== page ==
- Baseline: Capture your baseline numbers – those associated with contract drafting in the absence of a precedent collection. Lawyers typically start their initial contract drafts from a previous agreement or by locating similar documents via e-mail or search. Understand the process, the average number of hours and versions, the levels of the people doing the work, and the associated costs. Although difficult to capture, this metric will help you gauge how your precedent collection impacts the way your users draft contracts.
- Usage: Track the numbers associated with precedent and template use. How many people are using the collection and what is the experience level of the individuals who are doing this work? Are your templates intended for more junior/senior lawyers or non-lawyers? How many templates are used and how often? Which ones? Your analysis may suggest focusing on different template types or audiences.
- Timing: Collect data about the number of hours it takes to draft a contract based on your precedent collection. Increased efficiency is one benefit of a precedent collection. What is the turnaround time for a first draft? A final contract? Can you track the number of days/hours through time entries, document history, or data from your document management sytem? Review your data by practice, location, and individual to understand if any specific attention is warranted. For example, limited use by an individual may suggest the need for additional training. Although variations based on location or practice can also indicate training issues, they may also suggest market-specific factors require template adjustments.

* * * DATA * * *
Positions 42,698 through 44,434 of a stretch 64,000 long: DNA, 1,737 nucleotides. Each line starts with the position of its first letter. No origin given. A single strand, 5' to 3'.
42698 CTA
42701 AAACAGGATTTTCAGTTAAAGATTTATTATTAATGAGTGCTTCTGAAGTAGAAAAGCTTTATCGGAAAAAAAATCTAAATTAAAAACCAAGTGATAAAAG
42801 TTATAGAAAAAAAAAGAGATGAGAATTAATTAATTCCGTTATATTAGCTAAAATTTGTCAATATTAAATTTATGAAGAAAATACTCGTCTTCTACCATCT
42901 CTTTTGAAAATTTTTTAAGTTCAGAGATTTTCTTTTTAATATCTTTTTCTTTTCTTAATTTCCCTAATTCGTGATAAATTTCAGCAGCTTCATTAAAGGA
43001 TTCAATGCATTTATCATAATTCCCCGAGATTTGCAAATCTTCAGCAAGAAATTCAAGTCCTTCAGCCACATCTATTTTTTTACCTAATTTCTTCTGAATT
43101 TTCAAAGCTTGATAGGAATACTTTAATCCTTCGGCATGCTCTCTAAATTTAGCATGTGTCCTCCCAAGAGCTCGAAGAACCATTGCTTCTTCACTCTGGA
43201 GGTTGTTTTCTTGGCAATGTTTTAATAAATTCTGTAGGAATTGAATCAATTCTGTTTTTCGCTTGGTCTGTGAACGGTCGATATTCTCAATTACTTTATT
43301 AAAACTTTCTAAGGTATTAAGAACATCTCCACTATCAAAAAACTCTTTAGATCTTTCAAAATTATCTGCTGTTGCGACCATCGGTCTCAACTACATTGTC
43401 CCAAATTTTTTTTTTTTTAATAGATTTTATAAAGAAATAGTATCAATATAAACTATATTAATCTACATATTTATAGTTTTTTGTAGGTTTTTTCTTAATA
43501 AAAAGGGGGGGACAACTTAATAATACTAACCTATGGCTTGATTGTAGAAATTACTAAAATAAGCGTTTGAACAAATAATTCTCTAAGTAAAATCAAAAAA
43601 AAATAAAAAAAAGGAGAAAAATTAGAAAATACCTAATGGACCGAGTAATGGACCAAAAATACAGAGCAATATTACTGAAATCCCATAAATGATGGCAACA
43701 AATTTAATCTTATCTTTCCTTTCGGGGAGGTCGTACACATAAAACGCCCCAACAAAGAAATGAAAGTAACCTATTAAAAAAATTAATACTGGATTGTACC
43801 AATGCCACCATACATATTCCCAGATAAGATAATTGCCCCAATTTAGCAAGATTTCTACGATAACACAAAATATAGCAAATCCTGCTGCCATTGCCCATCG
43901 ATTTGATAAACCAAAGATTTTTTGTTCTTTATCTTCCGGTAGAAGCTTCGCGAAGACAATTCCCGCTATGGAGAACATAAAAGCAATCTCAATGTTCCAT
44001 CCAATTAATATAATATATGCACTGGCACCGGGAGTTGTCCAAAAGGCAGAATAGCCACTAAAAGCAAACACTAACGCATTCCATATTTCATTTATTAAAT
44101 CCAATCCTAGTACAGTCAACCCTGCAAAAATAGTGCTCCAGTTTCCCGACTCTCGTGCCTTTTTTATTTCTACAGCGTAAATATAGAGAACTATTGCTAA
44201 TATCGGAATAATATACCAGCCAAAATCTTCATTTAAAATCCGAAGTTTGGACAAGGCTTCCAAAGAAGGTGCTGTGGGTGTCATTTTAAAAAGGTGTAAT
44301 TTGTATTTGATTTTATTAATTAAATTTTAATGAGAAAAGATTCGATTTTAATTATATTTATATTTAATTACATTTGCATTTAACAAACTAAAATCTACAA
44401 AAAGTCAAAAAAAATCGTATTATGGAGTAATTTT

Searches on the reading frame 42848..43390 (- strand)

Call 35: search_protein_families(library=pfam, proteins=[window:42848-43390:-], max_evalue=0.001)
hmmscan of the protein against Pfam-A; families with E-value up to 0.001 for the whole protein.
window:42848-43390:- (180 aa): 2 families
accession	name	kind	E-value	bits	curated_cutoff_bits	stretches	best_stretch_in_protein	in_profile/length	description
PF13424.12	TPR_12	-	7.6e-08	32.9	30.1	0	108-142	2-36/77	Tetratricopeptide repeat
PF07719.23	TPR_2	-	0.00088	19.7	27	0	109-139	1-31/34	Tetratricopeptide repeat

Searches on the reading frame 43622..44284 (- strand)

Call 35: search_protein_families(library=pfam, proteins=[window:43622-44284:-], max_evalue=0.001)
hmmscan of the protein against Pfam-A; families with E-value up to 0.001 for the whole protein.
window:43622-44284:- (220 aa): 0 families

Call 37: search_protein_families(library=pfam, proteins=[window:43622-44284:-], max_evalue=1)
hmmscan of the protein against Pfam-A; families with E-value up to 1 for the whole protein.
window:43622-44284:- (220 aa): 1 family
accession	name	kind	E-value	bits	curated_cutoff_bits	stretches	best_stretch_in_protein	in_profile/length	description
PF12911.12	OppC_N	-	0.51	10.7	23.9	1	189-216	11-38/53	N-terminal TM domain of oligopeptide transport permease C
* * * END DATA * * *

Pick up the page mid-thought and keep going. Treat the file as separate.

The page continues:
- Conformity: Compare your final executed contracts against your templates. Where does the contract language conform to the template and where does it diverge? Analysis by contract type, author, location, or practice can again provide insights. A lack of conformity may suggest that a template needs revision or that additional outreach and education is necessary.
- Alignment: Canvass your users — lawyers, clients, and non-lawyers — to identify practical concerns associated with your precedent collection. Are they satisfied with the collection (access, ease of use, quality)? Do your users know how to find and use your precedent? Separately, do your users believe that the quality of your precedent collection meets their needs? Understand if your templates strike the right balance. If they are too conservative, a contract based on a template may require prolonged negotiation and modification. User feedback may indicate that template clauses in support of or in lieu of a template contract will address the primary pain points.